An entrepreneur walks into his bank to apply for a loan. The machine learning capabilities within the system would have already predicted that he might be needing additional cash. The system, meanwhile, would have analysed the actual amount the business requires, suggests suitable trade partners from within the customer eco-system who he could partner with or even suggests he close down the business due to a likely failure.
Welcome to the future of banks – where it will take on the role of an advisor and enabler apart from the traditional banking functions.
If banks and financial institutions fail to digitally transform, we might very well see them becoming irrelevant. These are the words of Eli Rosner, Chief Product and Technology Officer of the leading fintech enabler, Finastra.
He was speaking during the recent Finastra Universe, which was held in Dubai to discuss innovation-driven technologies in the banking sector.
Data is the new currency and investing in new technology such as Artificial Intelligence helps interpret the insights and value delivered from data and apply it to enhance customer experience.
“Data, computing power and cloud have become the key drivers of digital innovations within the financial world and is leading the way towards a notion of openness,” says Rosner.
“If banks can leverage the data and the trust, it will be a different game altogether,” he adds.
The anchor event for the Middle East’s financial services brought together global and regional experts to explore the impact of technology on the industry. The event and most of the speakers focused on the need for financial institutions such as banks to have a strategic digital agenda that will distinguish them from the remaining, while simultaneously adding more value to their interactions with customers.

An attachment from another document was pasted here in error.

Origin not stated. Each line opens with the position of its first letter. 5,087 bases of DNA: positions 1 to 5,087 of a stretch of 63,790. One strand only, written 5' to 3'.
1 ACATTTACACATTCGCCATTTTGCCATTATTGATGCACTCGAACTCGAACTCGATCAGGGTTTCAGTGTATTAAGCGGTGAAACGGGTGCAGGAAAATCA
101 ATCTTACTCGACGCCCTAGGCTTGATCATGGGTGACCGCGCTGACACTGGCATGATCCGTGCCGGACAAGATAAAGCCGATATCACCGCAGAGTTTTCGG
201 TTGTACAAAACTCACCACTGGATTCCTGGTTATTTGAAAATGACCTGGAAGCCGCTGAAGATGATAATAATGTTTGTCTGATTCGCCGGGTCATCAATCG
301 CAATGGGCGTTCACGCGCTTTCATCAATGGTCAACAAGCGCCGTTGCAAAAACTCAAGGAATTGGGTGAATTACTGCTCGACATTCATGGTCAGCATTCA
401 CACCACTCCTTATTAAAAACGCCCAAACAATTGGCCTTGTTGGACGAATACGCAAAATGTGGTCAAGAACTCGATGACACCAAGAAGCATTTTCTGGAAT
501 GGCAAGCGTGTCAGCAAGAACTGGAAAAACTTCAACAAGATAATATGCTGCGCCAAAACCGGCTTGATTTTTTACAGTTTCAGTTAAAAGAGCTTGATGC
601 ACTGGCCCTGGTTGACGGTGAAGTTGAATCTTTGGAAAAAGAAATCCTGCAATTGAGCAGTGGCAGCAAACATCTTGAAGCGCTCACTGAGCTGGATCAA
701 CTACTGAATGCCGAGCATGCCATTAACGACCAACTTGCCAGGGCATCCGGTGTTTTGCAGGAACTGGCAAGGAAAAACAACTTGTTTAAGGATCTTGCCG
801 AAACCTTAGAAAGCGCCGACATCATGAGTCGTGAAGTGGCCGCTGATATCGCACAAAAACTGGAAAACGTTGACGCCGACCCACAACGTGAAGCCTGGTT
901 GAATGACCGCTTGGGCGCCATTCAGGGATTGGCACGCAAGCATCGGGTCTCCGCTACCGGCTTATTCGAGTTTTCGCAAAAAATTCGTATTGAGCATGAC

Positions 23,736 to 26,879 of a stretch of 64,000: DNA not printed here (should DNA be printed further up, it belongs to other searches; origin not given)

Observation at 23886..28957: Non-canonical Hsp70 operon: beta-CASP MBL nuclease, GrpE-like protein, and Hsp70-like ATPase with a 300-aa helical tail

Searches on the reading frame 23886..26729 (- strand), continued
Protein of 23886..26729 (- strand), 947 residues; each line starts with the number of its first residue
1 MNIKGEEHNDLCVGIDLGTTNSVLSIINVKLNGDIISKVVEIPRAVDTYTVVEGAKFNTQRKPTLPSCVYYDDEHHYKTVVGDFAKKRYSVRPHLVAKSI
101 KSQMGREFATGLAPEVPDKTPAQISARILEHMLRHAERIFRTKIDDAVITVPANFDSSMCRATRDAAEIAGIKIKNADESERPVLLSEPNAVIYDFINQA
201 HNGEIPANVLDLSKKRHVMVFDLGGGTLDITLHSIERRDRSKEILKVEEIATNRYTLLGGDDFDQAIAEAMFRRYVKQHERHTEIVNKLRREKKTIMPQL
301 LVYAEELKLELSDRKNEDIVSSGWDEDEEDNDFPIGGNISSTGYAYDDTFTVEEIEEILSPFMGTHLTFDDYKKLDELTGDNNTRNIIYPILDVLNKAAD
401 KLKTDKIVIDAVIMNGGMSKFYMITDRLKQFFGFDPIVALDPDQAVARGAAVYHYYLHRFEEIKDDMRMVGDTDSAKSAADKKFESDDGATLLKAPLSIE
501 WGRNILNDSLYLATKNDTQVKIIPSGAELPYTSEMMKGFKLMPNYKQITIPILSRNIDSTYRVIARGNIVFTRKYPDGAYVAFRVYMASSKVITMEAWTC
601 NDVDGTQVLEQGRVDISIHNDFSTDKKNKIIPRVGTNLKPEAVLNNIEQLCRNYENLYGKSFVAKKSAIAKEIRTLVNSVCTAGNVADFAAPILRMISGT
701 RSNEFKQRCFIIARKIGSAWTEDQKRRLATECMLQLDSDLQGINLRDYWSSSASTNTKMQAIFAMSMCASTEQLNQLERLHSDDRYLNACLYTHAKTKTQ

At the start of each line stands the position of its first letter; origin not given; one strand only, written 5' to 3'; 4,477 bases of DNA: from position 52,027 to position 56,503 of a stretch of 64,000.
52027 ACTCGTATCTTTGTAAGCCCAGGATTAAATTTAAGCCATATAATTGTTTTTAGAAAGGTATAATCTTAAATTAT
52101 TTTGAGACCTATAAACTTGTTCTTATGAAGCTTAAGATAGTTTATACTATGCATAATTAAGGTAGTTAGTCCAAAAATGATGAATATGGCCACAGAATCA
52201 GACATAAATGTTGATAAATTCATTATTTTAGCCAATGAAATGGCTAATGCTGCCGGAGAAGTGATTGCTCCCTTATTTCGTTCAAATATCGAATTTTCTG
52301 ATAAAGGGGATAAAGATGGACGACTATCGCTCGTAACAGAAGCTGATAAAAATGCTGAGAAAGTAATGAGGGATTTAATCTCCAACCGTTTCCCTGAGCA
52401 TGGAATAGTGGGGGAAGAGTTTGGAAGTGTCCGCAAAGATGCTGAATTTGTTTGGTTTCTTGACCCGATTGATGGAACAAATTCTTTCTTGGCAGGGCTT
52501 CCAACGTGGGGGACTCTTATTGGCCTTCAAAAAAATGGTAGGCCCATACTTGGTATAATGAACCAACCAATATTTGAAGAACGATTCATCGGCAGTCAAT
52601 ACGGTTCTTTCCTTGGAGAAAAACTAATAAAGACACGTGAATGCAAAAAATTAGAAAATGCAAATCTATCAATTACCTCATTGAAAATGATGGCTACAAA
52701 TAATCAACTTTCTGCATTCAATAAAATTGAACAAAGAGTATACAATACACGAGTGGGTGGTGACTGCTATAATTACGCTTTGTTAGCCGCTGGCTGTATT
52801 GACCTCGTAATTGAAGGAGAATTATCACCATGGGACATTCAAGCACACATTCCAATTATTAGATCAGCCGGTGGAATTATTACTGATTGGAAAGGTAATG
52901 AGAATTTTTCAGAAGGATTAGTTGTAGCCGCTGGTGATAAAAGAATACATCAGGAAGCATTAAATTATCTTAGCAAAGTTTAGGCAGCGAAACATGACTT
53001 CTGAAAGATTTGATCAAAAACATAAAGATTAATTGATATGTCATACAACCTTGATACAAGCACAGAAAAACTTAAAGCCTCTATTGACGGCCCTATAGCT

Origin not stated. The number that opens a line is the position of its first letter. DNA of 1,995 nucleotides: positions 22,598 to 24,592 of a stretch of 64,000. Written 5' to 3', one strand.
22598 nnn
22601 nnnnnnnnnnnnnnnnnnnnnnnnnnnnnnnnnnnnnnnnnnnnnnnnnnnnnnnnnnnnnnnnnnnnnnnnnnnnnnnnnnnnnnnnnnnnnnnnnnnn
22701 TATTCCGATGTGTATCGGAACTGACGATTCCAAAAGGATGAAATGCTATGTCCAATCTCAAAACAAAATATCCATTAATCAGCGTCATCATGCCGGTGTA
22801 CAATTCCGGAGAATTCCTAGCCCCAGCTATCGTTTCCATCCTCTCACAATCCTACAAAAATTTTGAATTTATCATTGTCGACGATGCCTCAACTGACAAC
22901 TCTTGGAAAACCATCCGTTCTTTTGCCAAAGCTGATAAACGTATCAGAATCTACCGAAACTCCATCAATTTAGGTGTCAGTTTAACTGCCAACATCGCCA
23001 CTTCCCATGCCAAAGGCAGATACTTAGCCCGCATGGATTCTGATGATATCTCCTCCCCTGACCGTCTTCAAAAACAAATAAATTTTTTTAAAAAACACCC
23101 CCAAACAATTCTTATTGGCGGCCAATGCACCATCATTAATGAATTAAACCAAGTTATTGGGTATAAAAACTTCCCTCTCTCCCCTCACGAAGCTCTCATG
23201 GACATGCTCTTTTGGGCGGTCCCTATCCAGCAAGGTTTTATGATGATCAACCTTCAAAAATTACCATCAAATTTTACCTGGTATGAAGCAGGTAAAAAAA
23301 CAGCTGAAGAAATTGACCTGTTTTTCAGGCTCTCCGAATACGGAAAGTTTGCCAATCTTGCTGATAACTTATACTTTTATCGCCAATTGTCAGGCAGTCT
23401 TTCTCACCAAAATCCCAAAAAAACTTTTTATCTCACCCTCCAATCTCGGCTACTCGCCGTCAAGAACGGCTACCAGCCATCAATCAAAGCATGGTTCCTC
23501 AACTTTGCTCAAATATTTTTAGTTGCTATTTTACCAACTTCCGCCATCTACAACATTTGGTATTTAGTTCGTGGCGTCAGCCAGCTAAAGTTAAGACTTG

The advancement and high penetration of third-platform technology in the recent decade has drastically altered customer expectations, creating an arena for banks where it either competes or collaborates with new players to construct exceptional customer journeys.
“Fintech has been driving transformation in the retail banking industry across the Middle East and North Africa MENA) region,” he said. The total investment in Fintech companies worldwide in the first half of 2018 hit US$57.9 billion and in the MENA market is estimated at US$2 billion. With a significant amount of capital waiting to be deployed, investment in Fintech is expected to remain strong.
Finastra, meanwhile, is changing the way the modern banking software is built and distributed. Its platform-as-a-service (PaaS) solution – FusionFabric.cloud – is collaborating with developers worldwide to advance innovation. It has even opened up its core systems so that third parties can enable them to develop applications on top.
The development part of the environment called Fusion Creator provides APIs and tools that cover almost all banking activities: retail, corporate, payment, capital markets, investment management and enterprise risk.
The runtime environment is called Fusion Operate, where experts who want to develop a sophisticated model can use the sandboxes to develop and run it against live systems.
“We go through a certification process. We ensure that they comply with security. We then give them an environment to deploy – the run time – so that it can be tested and deployed to a secure environment. Finally it can be published into the app store called Fusion Store,” he says.
FusionFabric had a soft launch last year but will be officially launched in London in May 2019.
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